How can Royals hitters fix their slow start? Batting coach Terry Bradshaw adds perspective
Terry Bradshaw has coached hitters in the Royals system since 2000. He started in Charleston more than two decades ago, moved to Burlington, then Wilmington, Omaha and then Springdale, Ark. In 2017, after five years as a minor league batting coordinator, the Royals promoted him to major league batting coach. This is his fifth season in the role, but make no mistake: he doesn’t feel like he can stop learning.
“In this game, if you want to stay there, you have to stay relevant,” he said last Friday, while on the court before a game against Detroit.
For relevance, Bradshaw was referring to his offseason reading about current trends in striking development and how top-level striking instructors in the industry are teaching the task.
Gone are the days of “swing down” or “stay back”. Elite hitting coaches must understand the intricacies of each individual player’s movement capacity on any given day. The coach must also recognize the angles at which batters deliver their barrel to the ball.
“It’s all about body movements and angles: getting your body in the right position,” Bradshaw said. “When your body is in the right position, you can control what you’re trying to do. When your body is in the right position, you can create that angle, maintain it, and swing with it.
Thursday night, some Royals hitters may be doing better than others, but overall the picture is clear: the offense was abysmal. In 11 games, the Royals rank 27th in OPS (.582), 29th in on-base percentage (.260), 30th in walks (21), 22nd in hard-hit rate (percentage of balls hit at 95 mph or more) and 30th in sweet spot percentage (which quantifies as a hit ball event with a launch angle ranging from eight to 32 degrees).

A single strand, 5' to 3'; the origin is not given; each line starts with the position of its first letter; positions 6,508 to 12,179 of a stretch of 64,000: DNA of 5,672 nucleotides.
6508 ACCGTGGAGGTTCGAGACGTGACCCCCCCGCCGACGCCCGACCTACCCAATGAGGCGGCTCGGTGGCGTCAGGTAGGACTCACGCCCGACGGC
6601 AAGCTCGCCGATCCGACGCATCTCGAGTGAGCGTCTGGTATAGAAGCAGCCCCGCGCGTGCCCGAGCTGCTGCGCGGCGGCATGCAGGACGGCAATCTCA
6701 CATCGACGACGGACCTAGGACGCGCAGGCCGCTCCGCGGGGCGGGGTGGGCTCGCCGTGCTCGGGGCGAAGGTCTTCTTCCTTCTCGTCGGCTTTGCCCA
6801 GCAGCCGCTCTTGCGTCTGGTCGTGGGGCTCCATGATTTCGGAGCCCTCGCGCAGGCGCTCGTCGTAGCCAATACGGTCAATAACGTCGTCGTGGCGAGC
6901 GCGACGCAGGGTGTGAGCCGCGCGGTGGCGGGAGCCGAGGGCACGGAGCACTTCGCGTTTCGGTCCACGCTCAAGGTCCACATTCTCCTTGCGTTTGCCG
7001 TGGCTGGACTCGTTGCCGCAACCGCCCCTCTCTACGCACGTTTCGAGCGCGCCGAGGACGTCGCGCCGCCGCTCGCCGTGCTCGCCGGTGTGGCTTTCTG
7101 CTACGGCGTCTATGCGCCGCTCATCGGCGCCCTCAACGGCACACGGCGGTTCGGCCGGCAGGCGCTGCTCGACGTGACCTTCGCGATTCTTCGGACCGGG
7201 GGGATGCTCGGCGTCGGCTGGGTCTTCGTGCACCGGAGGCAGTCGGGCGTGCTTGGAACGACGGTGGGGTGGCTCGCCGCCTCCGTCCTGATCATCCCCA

Of the 252 qualified hitters who have amassed 30 plate appearances, the Royals have four of the 15 worst hitters, by wRC+ (Adalberto Mondesi, Bobby Witt Jr., Whit Merrifield and Carlos Santana).
Although the Royals have only played 6.7% of their season, the obvious question is: what is the solution to this?
Lineup changes often attempt to heal the wound, but Bill James wrote in 2020: “Simulation studies have repeatedly shown that the order in which players hit in the lineup has minimal impact on points scored by the team. Still, the Royals attempted a bit of a shakeup on Thursday morning. Nicky Lopez, who had a .406 on-base percentage, moved up to first place. Merrifield, who since 2019 hasn’t hit anywhere other than the opener for more than two consecutive games, fell on the No. 2 hole.
According to the club, these moves would increase the likelihood of Andrew Benintendi and Salvador Perez having the chance to do damage with runners on base.
Witt, who has a .333 OPS in his first 46 plate appearances at the big league level, slipped to 7th in the order. The hope, as Matheny called it, was that the move would “provide a different look”.
The newly configured offense didn’t do much in a 1-0 loss to the Minnesota Twins on Thursday afternoon. The Royals recorded three hits, with two walks and eight strikeouts, spoiling another strong start from Zack Greinke and four scoreless innings from the high-octane bullpen.
“Obviously we have to launch our attack,” Matheny said. “We can’t keep throwing shutouts every night. And guys know it.
Several Royals mentioned the weather as a possible factor. The Royals have only played three games in which the temperature on the first pitch exceeded 70 degrees. In a home game April 10 at 75 degrees, the Royals scored three and Cleveland scored 17. On April 12 at St. Louis (76 degrees), the Royals lost 6-5.